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Can you really think yourself rich?


Get-rich-quick schemes aren’t new, so what are we to make of a new generation of wealth spruikers?

  • Finance
  • Read Time: 6 mins

Social media is home to a huge number of self-help gurus who preach that positive thinking and confidence in oneself are the secrets to success – including getting rich.

Taking risks, and beating them, is just part of the formula to achieving one’s life goals, apparently.

In this digital age these pastors of aspiration even have a new name: “manifesters”.

In the real world, however, people who believe in manifesting financial success are more likely to make risky investments and end up bankrupt, according to a report by researchers at the University of Queensland Business School.

Dr Lucas Dixon led a project creating a “manifestation scale” to explore the psychology behind the concept of achieving success through aspirational thinking.

“The business world is filled with self-described experts, gurus, and influencers who promise success through manifestation, but many of these beliefs and practices lack solid evidence,” Dr Dixon said.

“Although manifesters felt more confident and optimistic about achieving success, we didn’t find objective proof to support the effectiveness of manifestation.”

In three studies with a total of 1,023 participants, the UQ team found one-third endorsed manifestation beliefs.

“Those who scored higher on our manifestation scale perceived themselves as more successful, had stronger aspirations for success, and believed they were more likely to achieve future success,” Dr Dixon said.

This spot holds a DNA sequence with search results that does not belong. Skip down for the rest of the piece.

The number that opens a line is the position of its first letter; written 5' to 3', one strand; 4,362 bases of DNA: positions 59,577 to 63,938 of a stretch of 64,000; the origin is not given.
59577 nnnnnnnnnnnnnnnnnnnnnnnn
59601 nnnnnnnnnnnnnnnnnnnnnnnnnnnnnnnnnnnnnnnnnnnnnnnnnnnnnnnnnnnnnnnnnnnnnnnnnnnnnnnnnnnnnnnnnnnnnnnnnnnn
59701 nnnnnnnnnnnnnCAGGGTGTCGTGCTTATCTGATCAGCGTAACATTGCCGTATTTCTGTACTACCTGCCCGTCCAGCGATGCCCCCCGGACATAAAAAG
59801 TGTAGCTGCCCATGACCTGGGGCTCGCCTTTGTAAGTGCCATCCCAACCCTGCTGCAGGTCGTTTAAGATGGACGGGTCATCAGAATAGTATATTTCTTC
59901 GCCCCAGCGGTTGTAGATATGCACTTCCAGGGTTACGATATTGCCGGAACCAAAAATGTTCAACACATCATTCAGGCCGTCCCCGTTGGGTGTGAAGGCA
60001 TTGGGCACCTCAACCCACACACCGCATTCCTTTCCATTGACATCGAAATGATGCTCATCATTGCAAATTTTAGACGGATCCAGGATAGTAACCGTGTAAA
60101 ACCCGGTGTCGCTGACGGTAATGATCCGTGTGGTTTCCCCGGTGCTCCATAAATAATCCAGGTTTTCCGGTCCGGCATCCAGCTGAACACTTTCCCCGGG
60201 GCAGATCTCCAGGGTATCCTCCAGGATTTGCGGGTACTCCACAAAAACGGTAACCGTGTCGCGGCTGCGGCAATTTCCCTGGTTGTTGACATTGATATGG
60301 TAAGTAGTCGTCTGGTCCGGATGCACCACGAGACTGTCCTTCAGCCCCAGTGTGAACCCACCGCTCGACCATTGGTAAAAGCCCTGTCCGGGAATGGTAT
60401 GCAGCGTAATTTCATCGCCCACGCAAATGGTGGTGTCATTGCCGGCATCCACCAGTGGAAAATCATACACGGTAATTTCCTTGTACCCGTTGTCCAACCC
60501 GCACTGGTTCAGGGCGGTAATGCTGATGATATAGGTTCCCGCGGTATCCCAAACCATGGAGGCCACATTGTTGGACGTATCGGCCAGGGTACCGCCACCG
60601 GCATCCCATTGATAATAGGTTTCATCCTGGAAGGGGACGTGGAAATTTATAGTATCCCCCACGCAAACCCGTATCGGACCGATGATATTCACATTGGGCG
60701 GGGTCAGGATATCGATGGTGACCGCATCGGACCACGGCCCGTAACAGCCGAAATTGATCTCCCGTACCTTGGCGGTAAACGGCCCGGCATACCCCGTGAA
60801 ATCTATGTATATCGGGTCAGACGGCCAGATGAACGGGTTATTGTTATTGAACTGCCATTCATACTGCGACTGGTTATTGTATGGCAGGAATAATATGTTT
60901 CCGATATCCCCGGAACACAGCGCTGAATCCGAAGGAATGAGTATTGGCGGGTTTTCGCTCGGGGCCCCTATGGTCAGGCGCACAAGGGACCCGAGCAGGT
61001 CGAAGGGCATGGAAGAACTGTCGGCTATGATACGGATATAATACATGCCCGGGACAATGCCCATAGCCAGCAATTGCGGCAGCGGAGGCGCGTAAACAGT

“But they were also more likely to be drawn to risky investments, have experienced bankruptcy, and dangerously believed they could achieve an unlikely level of success more quickly.”

Misplaced optimism


Associate Professor Nicole Hartley, who co-authored the report, said manifestation could leave people with unrealistic expectations that led to volatile investments, such as get-rich-quick schemes, investment in cryptocurrency, and possible bankruptcy.

“Typically, we found manifesters maintained their optimism even when their current financial situation was poor,” Dr Hartley said.

“Those with a stronger manifestation belief were also more likely to believe they could get rich quickly, and hence may not see the pitfalls of get-rich-quick schemes or the unlikelihood of financial reward from these schemes.”

Perth-based financial educator Lacey Filipich said there’s nothing wrong with being optimistic and setting goals for future prosperity, but “willing it into existence isn’t enough”.

“A lot of the [manifestation] stuff that I've seen on YouTube and TikTok is quite questionable and not always accurate, not always fair and factual,” Ms Filipich told ABC Online. “The best protection for consumers is some healthy cynicism.”

Sound financial advice when creating wealth is to write down your goals, seek professional advice, and understand the investments you are making and the associated risks.

Consumer caution


Dr Dixon said the concept of manifestation is often pushed by people or organisations who have something to sell.

He urged consumers to be cautious when it comes to anything that promises to make success easy or quick.

“It’s best to try to stick to things that are within your control, especially taking small steps towards achievable goals,” he said, adding that investors should also “plan for any potential negative eventualities”.

The UQ research is published in Personality and Social Psychology Bulletin.

Related reading: UQ, ABC

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